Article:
How would I calculate, from datasheet information or elsewhere, the input and output impedances of a Class D power amplifier, in general or for say a chip like the LM4670 or the TPA2000D1?

{Note that in TPA2000D1's datasheet, \$ Z_{in}\$ is given (about \$ 15k\Omega\$), but not \$ Z_{out}\$.}

What differences would there be to measuring the input and output impedances of a Class-D amplifier like this, from techniques used for other amplifier classes, like class A, AB, B, C?

Would the input and output impedances vary with frequency of the input signal?

  • \$\begingroup\$ If the output doesn't have feedback after the filter (like, say, UcD), the impedance will vary with the load (and frequency). The input may vary according to input capacitances, but given the relatively large resistance, its frequency response may be fairly fixed (but not necessarily flat). \$\endgroup\$ Jan 11, 2017 at 7:23
  • \$\begingroup\$ Please explain why you feel it is necessary to measure the output impedance of a class D audio amplifier? \$\endgroup\$
    – Andy aka
    Jan 11, 2017 at 9:52
  • \$\begingroup\$ @Andyaka, I'm still reading and learning up myself on class D amplifiers. 1. While I have done Z_out measurements on class A & B amps in class in the now distant past, I want to know if the concept of Z_out is applicable to class D amps, for completeness' sake. 2. I'm doing a "simple" design myself which will use one of the chips I mention, or similar, as my understanding grows. I feel if I'm designing an amp, I should know about its basic system parameters, or their absence, as the case may be. \$\endgroup\$ Jan 11, 2017 at 11:12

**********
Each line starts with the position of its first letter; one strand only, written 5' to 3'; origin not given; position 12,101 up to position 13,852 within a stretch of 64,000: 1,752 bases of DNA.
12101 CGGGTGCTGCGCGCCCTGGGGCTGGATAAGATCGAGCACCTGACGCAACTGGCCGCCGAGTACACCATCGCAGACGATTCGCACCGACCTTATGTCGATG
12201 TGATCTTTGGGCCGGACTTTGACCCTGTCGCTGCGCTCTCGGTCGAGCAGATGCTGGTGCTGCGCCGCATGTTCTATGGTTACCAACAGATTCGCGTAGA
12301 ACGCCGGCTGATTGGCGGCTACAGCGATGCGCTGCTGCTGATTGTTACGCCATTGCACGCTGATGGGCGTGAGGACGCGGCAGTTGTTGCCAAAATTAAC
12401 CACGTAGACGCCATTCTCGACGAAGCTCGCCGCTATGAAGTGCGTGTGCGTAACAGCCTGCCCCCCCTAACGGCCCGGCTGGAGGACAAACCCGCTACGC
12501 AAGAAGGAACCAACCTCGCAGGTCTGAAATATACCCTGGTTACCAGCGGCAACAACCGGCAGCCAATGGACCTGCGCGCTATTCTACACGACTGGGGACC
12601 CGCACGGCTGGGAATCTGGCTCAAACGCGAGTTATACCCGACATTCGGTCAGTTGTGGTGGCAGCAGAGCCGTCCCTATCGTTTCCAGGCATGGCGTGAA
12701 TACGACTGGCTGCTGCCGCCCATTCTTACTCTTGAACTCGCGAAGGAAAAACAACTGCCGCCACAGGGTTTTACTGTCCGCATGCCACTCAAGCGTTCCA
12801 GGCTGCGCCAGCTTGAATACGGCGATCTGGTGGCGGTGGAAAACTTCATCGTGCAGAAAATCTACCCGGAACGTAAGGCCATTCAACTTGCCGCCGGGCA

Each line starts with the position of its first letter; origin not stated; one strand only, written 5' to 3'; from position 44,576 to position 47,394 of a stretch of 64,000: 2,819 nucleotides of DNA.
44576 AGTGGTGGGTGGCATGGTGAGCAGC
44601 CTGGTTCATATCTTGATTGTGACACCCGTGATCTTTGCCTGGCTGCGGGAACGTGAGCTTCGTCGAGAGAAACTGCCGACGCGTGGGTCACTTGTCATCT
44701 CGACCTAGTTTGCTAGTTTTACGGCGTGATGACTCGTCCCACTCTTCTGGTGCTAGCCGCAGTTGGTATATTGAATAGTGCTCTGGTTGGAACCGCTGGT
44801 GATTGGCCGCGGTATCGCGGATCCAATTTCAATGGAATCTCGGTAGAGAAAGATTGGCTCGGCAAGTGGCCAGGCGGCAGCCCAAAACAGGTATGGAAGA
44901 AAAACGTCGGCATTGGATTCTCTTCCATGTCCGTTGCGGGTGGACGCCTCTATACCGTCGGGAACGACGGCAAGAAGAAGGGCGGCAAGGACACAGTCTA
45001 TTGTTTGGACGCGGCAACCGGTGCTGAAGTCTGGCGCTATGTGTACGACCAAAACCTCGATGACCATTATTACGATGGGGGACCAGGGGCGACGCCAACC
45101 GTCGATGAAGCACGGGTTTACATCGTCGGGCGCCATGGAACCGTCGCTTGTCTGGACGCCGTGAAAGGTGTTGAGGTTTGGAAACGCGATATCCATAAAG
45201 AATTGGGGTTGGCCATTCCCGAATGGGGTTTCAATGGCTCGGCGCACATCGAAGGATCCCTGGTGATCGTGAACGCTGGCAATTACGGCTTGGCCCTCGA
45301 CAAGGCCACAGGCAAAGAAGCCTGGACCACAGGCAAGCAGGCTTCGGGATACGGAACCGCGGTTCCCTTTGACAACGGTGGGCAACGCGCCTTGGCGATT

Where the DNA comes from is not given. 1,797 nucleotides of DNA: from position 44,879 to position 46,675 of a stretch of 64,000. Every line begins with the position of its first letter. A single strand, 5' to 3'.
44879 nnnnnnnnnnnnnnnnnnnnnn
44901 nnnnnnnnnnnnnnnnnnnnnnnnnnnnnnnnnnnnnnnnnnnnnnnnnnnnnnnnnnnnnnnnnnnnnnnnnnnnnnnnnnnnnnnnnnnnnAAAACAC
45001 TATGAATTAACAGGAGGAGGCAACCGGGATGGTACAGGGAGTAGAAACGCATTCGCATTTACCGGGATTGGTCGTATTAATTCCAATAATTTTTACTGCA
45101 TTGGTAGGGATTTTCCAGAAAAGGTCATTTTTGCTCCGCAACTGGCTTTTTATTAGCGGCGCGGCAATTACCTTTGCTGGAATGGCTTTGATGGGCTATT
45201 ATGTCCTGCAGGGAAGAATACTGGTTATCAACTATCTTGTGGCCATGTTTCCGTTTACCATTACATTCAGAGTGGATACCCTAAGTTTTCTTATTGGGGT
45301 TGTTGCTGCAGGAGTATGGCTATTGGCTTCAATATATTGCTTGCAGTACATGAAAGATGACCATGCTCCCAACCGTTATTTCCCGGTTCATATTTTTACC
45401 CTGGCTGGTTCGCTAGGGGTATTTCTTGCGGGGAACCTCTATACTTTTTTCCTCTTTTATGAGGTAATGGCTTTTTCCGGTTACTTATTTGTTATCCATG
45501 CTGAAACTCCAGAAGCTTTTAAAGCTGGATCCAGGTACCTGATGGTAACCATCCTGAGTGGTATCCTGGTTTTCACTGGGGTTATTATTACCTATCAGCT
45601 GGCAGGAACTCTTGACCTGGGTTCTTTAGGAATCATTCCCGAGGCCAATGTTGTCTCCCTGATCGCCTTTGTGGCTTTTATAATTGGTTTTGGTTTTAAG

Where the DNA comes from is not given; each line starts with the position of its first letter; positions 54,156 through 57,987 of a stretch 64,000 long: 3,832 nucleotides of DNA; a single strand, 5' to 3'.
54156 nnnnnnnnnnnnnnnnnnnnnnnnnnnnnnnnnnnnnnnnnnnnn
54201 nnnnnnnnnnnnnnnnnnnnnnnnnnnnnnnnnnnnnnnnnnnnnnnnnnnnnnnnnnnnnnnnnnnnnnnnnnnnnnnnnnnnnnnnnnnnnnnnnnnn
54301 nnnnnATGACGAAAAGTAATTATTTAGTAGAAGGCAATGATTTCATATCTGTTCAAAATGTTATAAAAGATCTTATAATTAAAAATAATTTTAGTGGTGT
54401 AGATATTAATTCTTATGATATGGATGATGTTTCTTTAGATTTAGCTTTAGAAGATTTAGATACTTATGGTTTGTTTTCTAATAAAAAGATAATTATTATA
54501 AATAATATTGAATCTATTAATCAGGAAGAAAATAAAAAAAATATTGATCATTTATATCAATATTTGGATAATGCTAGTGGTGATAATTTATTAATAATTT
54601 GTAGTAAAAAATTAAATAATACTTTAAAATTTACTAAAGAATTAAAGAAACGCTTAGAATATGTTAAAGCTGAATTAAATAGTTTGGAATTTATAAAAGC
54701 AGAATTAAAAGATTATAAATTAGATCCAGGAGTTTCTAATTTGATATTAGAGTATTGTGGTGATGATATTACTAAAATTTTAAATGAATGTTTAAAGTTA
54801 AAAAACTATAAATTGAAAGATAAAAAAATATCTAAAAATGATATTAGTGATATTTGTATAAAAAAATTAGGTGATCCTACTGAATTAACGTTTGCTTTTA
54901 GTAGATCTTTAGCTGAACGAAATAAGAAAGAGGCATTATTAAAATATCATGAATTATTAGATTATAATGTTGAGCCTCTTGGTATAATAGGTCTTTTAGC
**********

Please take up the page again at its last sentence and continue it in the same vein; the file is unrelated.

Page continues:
• 1
    \$\begingroup\$ @Andyaka When trying to evaluate the Thiele-Small parameters (TSP) for a speaker, it requires an amplifier with a low output impedance, preferably below 0.1Ω. This is something I will be doing myself shortly - and wondering if a class D amp is suitable. \$\endgroup\$
    – brewmanz
    Jul 13, 2020 at 6:26
  • \$\begingroup\$ @brewmanz, if you want to be sure of a low Z_out, try putting in buffer stage after the amp output. \$\endgroup\$ Jul 14, 2020 at 7:53

1 Answer 1


Class D means that the output stage of these amplifiers are switched. The output stage consists of fast switches which connect the outputs to the positive and negative supply rails and so generating a PWM signal.

This PWM signal is then filtered to recover the wanted analog signal for the speaker.

As such a class D stage has a strongly non-linear behavior making it less trivial to determine the output impedance of such a stage.

As you should know, determining the output impedance of the classic (linear,non-switching) class A, AB, B and C stages involves choosing an operating point around which the amplifier stage is assumed to be linear. Then a small signal model can be made and the output impedance determined. There might be a feedback loop which can lower the output impedance as well.

For class D it is possible to determine a certain linearized behavior model but it is more cumbersome. Some clues might be found in this Thesis.


Your Answer

By clicking “Post Your Answer”, you agree to our terms of service and acknowledge you have read our privacy policy.

Not the answer you're looking for? Browse other questions tagged or ask your own question.